Optimizing pages is not enough if the links between them are not optimized. That’s why building your internal linking in the form of semantic cocoons is essential. In this guide, we'll tell you why and how to put it all together!
- What is internal linking?
- What is meant by "links"?
- Why optimize internal links for SEO?
- Internal links: identify technical problems with internal linking
- What are semantic cocoons?
What is internal linking?
Internal linking in SEO also known as linking (or internal netlinking) simply refers to organizing your links to navigate from one page to another on the same website. These links are therefore the connection, the bridge between page A and page B. They define the architecture of a site.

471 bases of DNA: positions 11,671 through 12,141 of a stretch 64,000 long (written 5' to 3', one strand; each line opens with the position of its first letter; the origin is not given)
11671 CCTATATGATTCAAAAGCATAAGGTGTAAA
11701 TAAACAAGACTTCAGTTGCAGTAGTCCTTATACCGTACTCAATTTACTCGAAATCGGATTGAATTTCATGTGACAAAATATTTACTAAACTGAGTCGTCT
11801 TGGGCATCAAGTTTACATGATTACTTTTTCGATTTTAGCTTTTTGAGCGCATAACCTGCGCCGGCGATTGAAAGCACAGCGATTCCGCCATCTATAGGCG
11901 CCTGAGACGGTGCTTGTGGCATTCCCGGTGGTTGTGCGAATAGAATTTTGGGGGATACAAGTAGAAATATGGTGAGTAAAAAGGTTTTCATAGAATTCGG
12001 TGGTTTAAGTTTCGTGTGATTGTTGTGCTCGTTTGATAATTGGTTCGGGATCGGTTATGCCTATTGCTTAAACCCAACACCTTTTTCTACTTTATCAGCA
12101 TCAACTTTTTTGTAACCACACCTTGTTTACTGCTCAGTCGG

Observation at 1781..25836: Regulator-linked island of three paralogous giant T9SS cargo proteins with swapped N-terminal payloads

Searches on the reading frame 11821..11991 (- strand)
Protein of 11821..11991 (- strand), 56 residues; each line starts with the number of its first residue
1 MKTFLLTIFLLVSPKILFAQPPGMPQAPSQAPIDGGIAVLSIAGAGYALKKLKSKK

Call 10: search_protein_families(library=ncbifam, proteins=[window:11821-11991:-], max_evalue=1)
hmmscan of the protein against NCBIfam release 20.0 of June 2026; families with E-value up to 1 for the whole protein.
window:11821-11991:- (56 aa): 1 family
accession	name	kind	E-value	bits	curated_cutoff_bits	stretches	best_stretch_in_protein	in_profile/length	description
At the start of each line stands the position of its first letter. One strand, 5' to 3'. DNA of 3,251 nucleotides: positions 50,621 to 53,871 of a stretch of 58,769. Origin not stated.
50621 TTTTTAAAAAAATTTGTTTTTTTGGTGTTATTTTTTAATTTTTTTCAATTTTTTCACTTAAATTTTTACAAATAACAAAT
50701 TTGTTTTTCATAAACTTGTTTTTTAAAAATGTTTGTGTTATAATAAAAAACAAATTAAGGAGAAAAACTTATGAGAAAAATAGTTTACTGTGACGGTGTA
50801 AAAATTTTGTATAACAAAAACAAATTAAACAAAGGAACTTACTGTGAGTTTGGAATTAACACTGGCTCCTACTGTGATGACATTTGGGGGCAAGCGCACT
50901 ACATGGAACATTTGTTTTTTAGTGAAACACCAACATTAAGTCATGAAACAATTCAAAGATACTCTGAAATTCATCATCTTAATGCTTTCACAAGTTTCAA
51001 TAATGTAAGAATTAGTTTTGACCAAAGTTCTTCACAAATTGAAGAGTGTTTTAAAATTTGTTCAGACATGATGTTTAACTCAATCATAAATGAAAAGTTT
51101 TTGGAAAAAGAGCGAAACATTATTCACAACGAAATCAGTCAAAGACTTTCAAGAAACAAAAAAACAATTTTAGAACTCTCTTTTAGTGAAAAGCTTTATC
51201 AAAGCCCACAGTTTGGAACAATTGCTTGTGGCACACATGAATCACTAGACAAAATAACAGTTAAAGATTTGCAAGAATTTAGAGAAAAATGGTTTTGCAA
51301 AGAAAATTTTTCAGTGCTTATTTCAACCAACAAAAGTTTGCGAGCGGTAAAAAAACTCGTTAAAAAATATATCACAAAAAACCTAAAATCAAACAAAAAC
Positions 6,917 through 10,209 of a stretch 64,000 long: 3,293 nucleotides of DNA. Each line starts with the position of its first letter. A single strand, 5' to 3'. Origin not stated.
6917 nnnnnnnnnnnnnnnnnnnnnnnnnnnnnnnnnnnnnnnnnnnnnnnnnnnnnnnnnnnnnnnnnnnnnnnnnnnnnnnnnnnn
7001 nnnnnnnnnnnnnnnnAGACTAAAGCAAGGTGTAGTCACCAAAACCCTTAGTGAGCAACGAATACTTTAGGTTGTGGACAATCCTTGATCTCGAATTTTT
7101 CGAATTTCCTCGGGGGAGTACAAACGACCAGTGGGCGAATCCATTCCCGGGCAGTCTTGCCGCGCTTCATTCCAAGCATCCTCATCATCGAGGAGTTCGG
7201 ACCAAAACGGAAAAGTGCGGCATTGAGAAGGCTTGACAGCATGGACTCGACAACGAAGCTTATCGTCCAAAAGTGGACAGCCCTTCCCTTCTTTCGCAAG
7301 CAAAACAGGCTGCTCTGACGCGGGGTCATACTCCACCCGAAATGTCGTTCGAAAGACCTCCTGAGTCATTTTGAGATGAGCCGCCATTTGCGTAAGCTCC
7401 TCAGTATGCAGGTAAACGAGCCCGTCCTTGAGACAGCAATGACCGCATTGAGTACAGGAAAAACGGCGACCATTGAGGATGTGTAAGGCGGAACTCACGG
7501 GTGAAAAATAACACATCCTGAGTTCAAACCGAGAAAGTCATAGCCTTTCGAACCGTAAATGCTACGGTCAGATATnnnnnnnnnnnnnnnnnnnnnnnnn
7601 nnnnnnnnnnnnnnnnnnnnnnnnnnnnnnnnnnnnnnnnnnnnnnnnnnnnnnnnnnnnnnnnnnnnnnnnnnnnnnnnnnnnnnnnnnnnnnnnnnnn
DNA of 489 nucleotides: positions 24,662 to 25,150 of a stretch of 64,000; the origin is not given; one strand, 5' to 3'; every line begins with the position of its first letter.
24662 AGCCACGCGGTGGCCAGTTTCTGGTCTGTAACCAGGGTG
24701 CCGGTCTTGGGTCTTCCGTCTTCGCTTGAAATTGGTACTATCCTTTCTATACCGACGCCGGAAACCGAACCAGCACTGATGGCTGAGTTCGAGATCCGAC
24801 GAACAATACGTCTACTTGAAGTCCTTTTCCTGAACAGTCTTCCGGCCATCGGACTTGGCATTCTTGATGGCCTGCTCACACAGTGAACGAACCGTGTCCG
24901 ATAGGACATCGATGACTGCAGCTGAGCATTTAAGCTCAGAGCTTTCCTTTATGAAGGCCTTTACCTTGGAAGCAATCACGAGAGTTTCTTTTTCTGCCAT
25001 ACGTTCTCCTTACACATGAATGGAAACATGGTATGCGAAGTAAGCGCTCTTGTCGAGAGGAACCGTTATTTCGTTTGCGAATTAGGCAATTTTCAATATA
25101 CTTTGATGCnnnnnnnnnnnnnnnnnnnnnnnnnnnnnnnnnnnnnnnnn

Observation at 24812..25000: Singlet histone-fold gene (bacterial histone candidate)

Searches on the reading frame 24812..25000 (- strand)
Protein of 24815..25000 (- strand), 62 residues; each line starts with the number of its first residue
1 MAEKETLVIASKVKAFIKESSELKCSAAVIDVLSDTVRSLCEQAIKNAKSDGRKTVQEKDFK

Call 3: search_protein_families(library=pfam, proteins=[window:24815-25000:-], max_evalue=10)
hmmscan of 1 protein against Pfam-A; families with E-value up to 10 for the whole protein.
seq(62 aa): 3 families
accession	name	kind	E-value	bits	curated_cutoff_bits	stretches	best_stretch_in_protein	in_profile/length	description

What is meant by "links"?
If you create a website from scratch, you start with a keyword research to understand the demand in your sector, and then build your editorial roadmap around the themes that interest your potential customers. These themes will form the basis of the semantic cocoons, which in turn will determine the optimal linking of your content pages.
Even if your site has been live for some time and contains many pages, this work is essential to confirm if your netlinking is well done, and if not improve it: in any case it is necessary to start from scratch to ensure not to be biased!
There are 2 types of SEO links:
- Internal links: these are links between pages within the same domain name (links between a site and its blog also count). These are the ones that we’ll consider for the design of the site and its internal linking.
- External links or "backlinks": these are incoming links, therefore coming from another domain name. Backlinks are part of Netlinking, an SEO discipline that is a vast subject in itself.
Why optimize internal links for SEO?
Picture a large building or the main roads of a city, the point is to connect each place, each room in a logical way in order to facilitate the circulation for the users.
For the Internet user